- If the guardianship is to be subsidized, the department has given its written consent after the department has considered initiating or continuing financial subsidies.
- The child has been adjudicated a youth in need of care.
- The child has lived with the potential guardian in a family setting, and the potential guardian is committed to providing a long-term relationship with the child.
- It is in the best interests of the child to remain with or to be placed with the potential guardian.
- Either termination of parental rights to the child is not in the child's best interests or parental rights to the child have been terminated, but adoption is not in the child's best interests.
- If the child for whom the petition for guardianship has been filed is an Indian child, as defined in the Indian Child Welfare Act, 25 U.S.C. 1901, et seq., the child's Tribe has received notification from the State of the initiation of the proceedings.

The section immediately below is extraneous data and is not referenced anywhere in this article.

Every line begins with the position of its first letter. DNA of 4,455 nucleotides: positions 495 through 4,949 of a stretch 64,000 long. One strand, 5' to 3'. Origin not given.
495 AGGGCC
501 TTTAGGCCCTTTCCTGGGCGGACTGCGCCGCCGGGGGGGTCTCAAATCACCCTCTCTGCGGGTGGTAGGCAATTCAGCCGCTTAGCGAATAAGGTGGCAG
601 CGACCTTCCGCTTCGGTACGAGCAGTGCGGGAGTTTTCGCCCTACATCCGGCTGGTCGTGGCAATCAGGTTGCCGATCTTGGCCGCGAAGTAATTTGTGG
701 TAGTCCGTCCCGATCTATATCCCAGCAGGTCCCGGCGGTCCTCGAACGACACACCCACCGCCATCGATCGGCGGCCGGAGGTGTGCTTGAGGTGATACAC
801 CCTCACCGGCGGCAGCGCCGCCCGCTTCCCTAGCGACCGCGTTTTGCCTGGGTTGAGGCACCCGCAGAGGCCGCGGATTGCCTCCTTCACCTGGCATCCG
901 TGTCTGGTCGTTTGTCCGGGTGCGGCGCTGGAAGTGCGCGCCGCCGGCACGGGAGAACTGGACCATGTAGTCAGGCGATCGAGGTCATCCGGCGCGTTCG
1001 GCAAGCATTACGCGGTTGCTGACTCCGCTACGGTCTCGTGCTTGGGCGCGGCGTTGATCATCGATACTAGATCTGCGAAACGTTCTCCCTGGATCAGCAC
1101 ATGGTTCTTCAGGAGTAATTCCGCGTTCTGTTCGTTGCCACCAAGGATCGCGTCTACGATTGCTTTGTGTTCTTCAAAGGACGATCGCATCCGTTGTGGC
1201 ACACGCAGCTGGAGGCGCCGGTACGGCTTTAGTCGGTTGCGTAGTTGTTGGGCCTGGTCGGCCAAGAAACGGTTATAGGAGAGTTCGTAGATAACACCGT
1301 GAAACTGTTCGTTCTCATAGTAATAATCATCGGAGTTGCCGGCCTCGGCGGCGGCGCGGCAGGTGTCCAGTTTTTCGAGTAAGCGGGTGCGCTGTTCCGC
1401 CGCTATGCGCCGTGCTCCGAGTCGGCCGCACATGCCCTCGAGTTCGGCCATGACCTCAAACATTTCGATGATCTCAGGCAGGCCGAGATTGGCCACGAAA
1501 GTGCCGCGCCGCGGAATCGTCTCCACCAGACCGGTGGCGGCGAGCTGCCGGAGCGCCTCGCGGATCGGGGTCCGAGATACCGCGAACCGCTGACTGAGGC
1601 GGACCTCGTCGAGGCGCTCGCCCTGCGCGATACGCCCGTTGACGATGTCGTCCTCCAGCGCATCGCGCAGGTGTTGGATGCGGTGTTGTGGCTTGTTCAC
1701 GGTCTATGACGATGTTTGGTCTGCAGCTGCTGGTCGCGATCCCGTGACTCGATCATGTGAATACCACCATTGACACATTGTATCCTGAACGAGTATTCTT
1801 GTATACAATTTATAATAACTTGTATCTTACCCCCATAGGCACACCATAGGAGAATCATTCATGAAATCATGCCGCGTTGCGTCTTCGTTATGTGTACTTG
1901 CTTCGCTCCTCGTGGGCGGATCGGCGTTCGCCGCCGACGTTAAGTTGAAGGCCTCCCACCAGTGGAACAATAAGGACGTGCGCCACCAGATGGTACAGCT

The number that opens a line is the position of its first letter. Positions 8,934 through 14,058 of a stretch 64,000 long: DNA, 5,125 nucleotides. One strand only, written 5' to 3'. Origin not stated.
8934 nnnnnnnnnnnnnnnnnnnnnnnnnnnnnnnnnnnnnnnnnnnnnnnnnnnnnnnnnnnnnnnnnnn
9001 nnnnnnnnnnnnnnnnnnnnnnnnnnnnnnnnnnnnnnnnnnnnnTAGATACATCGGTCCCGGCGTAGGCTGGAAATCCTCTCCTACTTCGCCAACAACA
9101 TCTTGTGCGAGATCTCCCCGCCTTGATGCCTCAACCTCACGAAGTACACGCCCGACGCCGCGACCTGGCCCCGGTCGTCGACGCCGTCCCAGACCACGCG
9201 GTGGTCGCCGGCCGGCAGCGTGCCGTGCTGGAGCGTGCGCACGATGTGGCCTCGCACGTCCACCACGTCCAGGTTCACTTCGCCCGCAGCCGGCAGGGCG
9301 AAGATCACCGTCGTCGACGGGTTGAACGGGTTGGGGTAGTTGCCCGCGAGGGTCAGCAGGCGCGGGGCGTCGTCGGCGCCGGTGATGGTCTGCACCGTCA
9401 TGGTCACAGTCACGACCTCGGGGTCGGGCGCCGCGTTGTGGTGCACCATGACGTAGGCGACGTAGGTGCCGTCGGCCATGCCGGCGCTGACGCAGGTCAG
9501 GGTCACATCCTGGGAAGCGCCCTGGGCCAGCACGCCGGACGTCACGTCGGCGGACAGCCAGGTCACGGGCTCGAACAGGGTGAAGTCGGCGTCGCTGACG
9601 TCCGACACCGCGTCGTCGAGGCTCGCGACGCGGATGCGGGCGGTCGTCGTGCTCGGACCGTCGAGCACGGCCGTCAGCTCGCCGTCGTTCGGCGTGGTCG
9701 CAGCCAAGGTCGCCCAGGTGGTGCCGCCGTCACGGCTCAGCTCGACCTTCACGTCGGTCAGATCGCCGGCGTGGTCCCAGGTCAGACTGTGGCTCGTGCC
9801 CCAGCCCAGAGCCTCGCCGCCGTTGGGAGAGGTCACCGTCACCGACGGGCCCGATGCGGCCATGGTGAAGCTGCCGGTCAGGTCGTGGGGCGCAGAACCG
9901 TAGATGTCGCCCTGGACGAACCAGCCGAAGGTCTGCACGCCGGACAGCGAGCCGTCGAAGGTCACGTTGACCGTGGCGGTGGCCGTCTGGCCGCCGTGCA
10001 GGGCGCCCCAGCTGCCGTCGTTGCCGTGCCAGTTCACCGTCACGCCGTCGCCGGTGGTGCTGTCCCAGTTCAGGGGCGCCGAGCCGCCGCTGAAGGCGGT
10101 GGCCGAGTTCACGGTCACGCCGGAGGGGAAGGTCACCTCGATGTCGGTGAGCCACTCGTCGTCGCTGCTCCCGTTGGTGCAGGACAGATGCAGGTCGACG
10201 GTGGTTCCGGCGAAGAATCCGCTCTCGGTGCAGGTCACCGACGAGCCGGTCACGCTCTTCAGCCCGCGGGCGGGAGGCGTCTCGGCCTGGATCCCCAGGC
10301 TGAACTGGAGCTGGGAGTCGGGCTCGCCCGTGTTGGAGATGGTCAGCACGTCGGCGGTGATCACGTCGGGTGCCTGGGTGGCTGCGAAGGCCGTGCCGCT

In the case of an abandoned child, the court may give priority to a member of the abandoned child's extended family, including adult siblings, grandparents, great-grandparents, aunts, and uncles, if placement with the extended family member is in the best interests of the child.
Contents of a Guardianship Order
Citation: Ann. Code § 41-3-444
The entry of a decree of guardianship pursuant to this section terminates the custody of the department and the involvement of the department with the child and the child's parents, except for the department's provision of a financial subsidy, if any.
Modification/Revocation of Guardianship
Citation: Ann. Code § 41-3-444
The court may revoke a guardianship if the court finds, after hearing a petition for removal of the child's guardian, that continuation of the guardianship is not in the best interests of the child. Notice of a hearing on the petition must be provided by the moving party to the child's lawful guardian, the department, any court-appointed guardian ad litem, the child's parent if the rights of the parent have not been terminated, and other persons directly interested in the welfare of the child.
A guardian may petition the court for permission to resign the guardianship. A petition may include a request for the appointment of a successor guardian. After notice and hearing the petition for removal or permission to resign, the court may appoint a successor guardian or may terminate the guardianship and restore temporary legal custody to the department.